Perhaps that’s a bit strong, but let me relate a recent experience and you can tag it however you’d like.
In the corporate world, whether public or private sector, there is always much talk about the need for good corporate values, their relationship to achieving mission and vision, and the need for all staff to "live the values". Many organizations spend a lot of time developing the values (sometimes staff is even involved in their development, but not always), and communicating them throughout the organization through presentations, "fireside chats", printed material, posters in hallways and elevators, and other similar mechanisms.
From what I’ve experienced and read, the outcome more often than not falls short of expectation. "Stovepipes" remain, true collaboration is an exception and not the norm, highly competent people compete and pull the organization in different directions, and the majority of staff are disengaged from their work experience.
I recently had an opportunity to spend a bit of time with an organization I think may just have it right. I’m a member (and on the Advisory Council) of the Conference Board of Canada’s Knowledge Strategy Exchange Network (KSEN), a great group of people who are involved in knowledge management initiatives at a fairly senor level in their respective organizations. Our most recent face-to-face event was in Regina, Saskatchewan, Canada, hosted by our KSEN members from Farm Credit Canada (FCC). Farm Credit’s hospitality was without a doubt "second to none" and already has KSEN members scheduled to host upcoming event worried about responding in kind.
The key topic of the event was building and sustaining communities of practice, and FCC is clearly a leading practitioner. But what was even more compelling was the organization’s story of transformation into a high performance organization (which I’m sure positively affects their success with CoPs).
Louise Yates (V.P Strategy and Customer Experience) Rob Moss, and Katharine Patterson, supported by a wonderful group of Farm Credit employees, exposed KSEN members to the transformation that began around 2000 – and what a story it is!
I won’t go into details here, but imagine leading or working in an organization where over the last 5 years:
- portfolio size has grown from $7.7 billion to $13 billion, and generally, business outcomes exceed expectations consistently year over year, with record profitability in 2006
- employee engagement has increased from 68% to 82%
- percentage of staff who think senior management is open, honest and accessible increased from less than 60% to over 80%
- market share, customer loyalty and reputation indices have all increased
As well, recent surveys indicate that 82% of staff believe that senior management treat employees as the most valued asset, and 86% believe decisions made are consistent with organizational values.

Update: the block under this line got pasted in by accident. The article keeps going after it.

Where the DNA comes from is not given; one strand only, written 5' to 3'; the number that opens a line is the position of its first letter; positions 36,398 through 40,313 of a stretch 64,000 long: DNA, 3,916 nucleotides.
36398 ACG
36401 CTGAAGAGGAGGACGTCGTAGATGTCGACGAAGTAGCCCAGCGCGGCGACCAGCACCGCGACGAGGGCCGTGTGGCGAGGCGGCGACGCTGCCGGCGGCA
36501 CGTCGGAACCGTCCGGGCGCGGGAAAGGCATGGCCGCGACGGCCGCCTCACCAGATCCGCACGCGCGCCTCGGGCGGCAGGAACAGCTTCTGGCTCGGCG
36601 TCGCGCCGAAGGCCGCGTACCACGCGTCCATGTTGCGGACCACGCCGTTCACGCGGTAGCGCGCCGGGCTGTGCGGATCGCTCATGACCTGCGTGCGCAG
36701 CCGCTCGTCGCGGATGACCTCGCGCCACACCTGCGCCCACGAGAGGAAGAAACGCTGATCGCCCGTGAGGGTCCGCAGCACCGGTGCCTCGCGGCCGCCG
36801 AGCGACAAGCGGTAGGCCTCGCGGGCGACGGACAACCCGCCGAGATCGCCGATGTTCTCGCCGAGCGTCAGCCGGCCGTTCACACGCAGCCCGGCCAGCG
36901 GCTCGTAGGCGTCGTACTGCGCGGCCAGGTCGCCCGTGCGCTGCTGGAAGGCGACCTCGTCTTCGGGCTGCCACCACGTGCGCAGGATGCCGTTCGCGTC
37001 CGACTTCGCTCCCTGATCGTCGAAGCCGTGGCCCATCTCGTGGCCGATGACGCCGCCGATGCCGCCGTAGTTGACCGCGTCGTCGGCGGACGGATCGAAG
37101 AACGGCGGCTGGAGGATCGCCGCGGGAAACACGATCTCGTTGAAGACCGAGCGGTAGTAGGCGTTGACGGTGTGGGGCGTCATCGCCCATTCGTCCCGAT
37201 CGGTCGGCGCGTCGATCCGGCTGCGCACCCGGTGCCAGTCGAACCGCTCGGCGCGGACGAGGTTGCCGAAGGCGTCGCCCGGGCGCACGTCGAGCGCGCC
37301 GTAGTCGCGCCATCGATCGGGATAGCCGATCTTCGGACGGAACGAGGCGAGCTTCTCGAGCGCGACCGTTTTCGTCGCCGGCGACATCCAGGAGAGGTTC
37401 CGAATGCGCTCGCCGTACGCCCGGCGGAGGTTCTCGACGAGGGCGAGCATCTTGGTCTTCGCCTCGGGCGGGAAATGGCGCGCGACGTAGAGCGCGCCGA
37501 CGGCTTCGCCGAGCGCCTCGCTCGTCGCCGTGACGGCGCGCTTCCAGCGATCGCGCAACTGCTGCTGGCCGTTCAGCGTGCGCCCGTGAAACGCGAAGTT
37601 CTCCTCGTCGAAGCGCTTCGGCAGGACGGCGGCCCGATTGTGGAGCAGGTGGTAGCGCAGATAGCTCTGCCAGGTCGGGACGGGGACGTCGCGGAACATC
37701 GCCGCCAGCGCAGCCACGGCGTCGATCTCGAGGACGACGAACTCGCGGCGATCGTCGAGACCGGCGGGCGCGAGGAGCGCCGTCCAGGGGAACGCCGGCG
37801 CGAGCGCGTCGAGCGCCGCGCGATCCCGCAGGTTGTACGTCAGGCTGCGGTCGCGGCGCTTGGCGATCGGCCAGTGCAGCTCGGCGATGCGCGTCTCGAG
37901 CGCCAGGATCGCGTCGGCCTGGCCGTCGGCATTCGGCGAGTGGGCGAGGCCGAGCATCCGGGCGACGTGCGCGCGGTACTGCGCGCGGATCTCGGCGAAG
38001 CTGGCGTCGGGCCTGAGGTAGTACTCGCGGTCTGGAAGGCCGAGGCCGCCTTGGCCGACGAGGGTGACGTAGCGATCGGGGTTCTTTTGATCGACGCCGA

Sounds a bit like nirvana, doesn’t it? (And for you facilitators out there, imagine helping an organization achieve this tremendous accomplishment. Sounds a bit like nirvana from that perspective as well, doesn’t it? According to FCC staff, Malandro Communications has been a very valued partner in the transformation process.)
Well, Farm Credit appears to have done it. How, you might ask?
- corporate values that are anchored in fundamental beliefs about the critical importance of people, and the need for creating an enabling work environment
- development and communication of simple, powerful cultural practices (otherwise known as a code of conduct) to guide behaviours and alignment with corporate values
- cultural practices that clearly dissuade "business results at all costs", and focus on joint accountability for overall business results through open, honest, transparent communication, productive feedback, partnership and mutual support - business reults AND positive impact on people are valued equally as linked outcomes
- sustained leadership by example by the CEO and senior management team, and strong socialization of the practices as behavioural norms
- building capability throughout the organization to act in line with defined cultural practices (extensive communications and marketing, 8-segment workshops for all 1200 FCC employees)
- facilitation and coaching developed as a core competency (110 FCC staff trained as facilitators, including Senior Management)
- cultural practices reinforced through formal recognition program, a new employee performance management program, and ongoing delivery of employee workshops
FCC is a top Canadian employer, ranking 12th on the most recent 50 Best Employers in Canada list, released in The Globe and Mail's Report on Business magazine.
Bravo Farm Credit Canada!